I’ve heard the saying often and even experienced it myself on several occasions: you don’t appreciate what you have until it’s gone. Because I know this to be true, I want to make sure that I’m enjoying life’s daily moments. Sometimes, when you find yourself in the middle of a project or a journey, it's hard to stop and appreciate where you are now when you feel you have so much more to go.
So, how do you make sure you are enjoying life’s moments?
For me, when I’m writing in my journal, I make sure to note 3 specials moments in my day. They could be moments about my family, friends, nature, work, someone I helped, etc. Anything that I take note of on a day.
For today, my focus was on my family. My special moment with my daughter was when she had her little fingers wrapped around one of my hands while I was nursing her. My son’s moment was when we were walking home from the park and he was holding hands with my husband and I. For my hubby, our special moment was meditating together.
We often live our life thinking that things will be better when….when the kids are older, when I’m married, when I retire, when I get a raise, when I have more money, when I have more time, etc etc. Appreciate life’s perfect moments in the day and you won’t be living for a future life.
Find out what’s important to you: your family, friends, making a difference, your purpose...and find ways to appreciate them before they are gone. One day, we will all be gone.
Need help appreciating the moment? 613-446-6060
When faced with doing something that scares you, whether that be public speaking, running a marathon, starting a new venture, etc, you need to summon courage.
One way to help motivate you, is to make a list of your “why” or your reason for doing what you want to do.
What is your why? Your “why” is/are the reasons that you get up each morning and live your life. They are your children, your partner, your goals, your hopes and your dreams. When there is something that you don’t want to do out of fear or procrastination, you can remember what is important for you in your life.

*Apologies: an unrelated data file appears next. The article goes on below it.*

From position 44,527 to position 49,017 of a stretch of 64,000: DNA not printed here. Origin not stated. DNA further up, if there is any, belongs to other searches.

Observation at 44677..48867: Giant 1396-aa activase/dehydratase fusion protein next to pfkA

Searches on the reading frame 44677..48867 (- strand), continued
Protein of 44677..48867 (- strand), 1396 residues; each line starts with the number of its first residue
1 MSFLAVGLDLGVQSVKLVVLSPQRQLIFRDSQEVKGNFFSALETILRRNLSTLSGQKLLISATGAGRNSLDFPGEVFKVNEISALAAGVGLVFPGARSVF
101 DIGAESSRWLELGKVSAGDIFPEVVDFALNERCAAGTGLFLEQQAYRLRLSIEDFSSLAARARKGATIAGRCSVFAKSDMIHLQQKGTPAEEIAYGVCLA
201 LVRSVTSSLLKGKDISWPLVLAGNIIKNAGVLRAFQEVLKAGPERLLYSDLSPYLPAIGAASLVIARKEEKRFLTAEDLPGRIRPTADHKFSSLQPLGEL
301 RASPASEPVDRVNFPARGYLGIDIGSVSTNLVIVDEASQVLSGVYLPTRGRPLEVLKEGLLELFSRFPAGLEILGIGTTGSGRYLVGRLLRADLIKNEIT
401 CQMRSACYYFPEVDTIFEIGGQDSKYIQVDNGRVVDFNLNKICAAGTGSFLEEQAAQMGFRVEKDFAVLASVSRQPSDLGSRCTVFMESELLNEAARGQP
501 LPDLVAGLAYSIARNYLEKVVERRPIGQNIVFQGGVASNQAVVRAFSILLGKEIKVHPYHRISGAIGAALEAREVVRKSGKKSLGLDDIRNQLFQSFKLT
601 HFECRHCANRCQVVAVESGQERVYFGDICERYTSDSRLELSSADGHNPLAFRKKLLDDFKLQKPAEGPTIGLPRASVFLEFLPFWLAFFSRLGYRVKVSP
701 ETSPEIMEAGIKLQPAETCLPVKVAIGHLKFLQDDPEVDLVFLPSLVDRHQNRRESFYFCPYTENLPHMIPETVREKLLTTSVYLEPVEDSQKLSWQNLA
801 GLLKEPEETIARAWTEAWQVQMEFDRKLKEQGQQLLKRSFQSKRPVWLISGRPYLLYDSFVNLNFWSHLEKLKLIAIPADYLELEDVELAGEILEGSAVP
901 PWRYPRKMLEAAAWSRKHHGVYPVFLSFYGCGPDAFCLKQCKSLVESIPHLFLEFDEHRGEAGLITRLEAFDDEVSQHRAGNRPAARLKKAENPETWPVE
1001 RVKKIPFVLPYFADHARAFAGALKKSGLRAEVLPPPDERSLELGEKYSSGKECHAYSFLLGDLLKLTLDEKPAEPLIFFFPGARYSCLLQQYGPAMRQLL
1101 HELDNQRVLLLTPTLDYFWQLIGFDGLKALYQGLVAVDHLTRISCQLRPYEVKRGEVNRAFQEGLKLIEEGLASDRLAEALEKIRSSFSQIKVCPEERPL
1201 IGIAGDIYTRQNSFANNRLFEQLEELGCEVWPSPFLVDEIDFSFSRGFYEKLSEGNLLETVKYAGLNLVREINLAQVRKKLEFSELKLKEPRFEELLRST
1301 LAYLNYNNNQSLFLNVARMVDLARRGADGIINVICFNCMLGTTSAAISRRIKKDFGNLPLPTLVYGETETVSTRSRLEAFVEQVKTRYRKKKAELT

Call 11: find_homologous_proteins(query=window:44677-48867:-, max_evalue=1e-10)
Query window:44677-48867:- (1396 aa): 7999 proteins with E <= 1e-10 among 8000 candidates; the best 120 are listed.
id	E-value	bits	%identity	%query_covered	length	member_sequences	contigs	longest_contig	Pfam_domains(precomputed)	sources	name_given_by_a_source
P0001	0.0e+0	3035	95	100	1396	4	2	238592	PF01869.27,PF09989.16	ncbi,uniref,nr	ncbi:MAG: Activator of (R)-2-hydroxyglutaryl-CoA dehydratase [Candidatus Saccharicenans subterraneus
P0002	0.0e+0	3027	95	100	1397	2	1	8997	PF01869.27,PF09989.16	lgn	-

This week, there were some phone calls that I was putting off making. What helped me to make them was to remember my children. One of my whys is to be a role model for them. If I did not lead by example and make those calls, how could I ask them to do something they didn’t want to do.
After reading my why’s and comparing what I had to do, I was able to easily finish my work.
When creating your ‘why’, remember to dream big. Maybe you are trying to quit smoking. Your why could be to live long enough to see your kids graduate. If you need to make a presentation at work, remember that your work pays you which allows you to go on vacations. Know why you are doing what you are doing.
Need help? Give us a call 613-446-6060
Last night, my newborn baby was having an unusually hard time falling asleep. After trying every trick I knew and then some, I was at my wit’s end with the crying. I found myself frustrated, tired and wanting to run away. Just when I had reached my breaking point, the little angel fell asleep.
What lessons did I learn?
When was the last time you were tested? How did you respond? Write your experience below.
Our families can be our teachers. Sometimes, we like what we see and we try to repeat what we were taught. What we see and don’t like, we can change in ourselves and the next generation after us. Other times, we pick things up unconsciously and don’t become aware that it becomes a part of us until later on.
Growing up, finances were always tight. My immigrant mother was a single mom, worked all day, went to school during the evenings and raised 2 kids without help as her family was on the other side of the world.
I learned so much from my mom and continue to do so today. What I wasn’t aware of was a pattern that I had learned through her.
A few nights ago, my partner and I were discussing finances. He was able to have a rational and calm discussion while I found myself getting irritated when he asked more in deapth questions or gave me suggestions on how to handle a situation. I had my way of handling a situation and wasn’t open to listening to his way, even though I could see the holes in my way. He noticed I was getting flustered and raising my voice and asked why.
I stepped away to get a drink of water and then became aware that I was having a stress, fight or flight response. I felt under attack in some way...even though the conversation was completely calm. I came back and apologised and listened to the other side.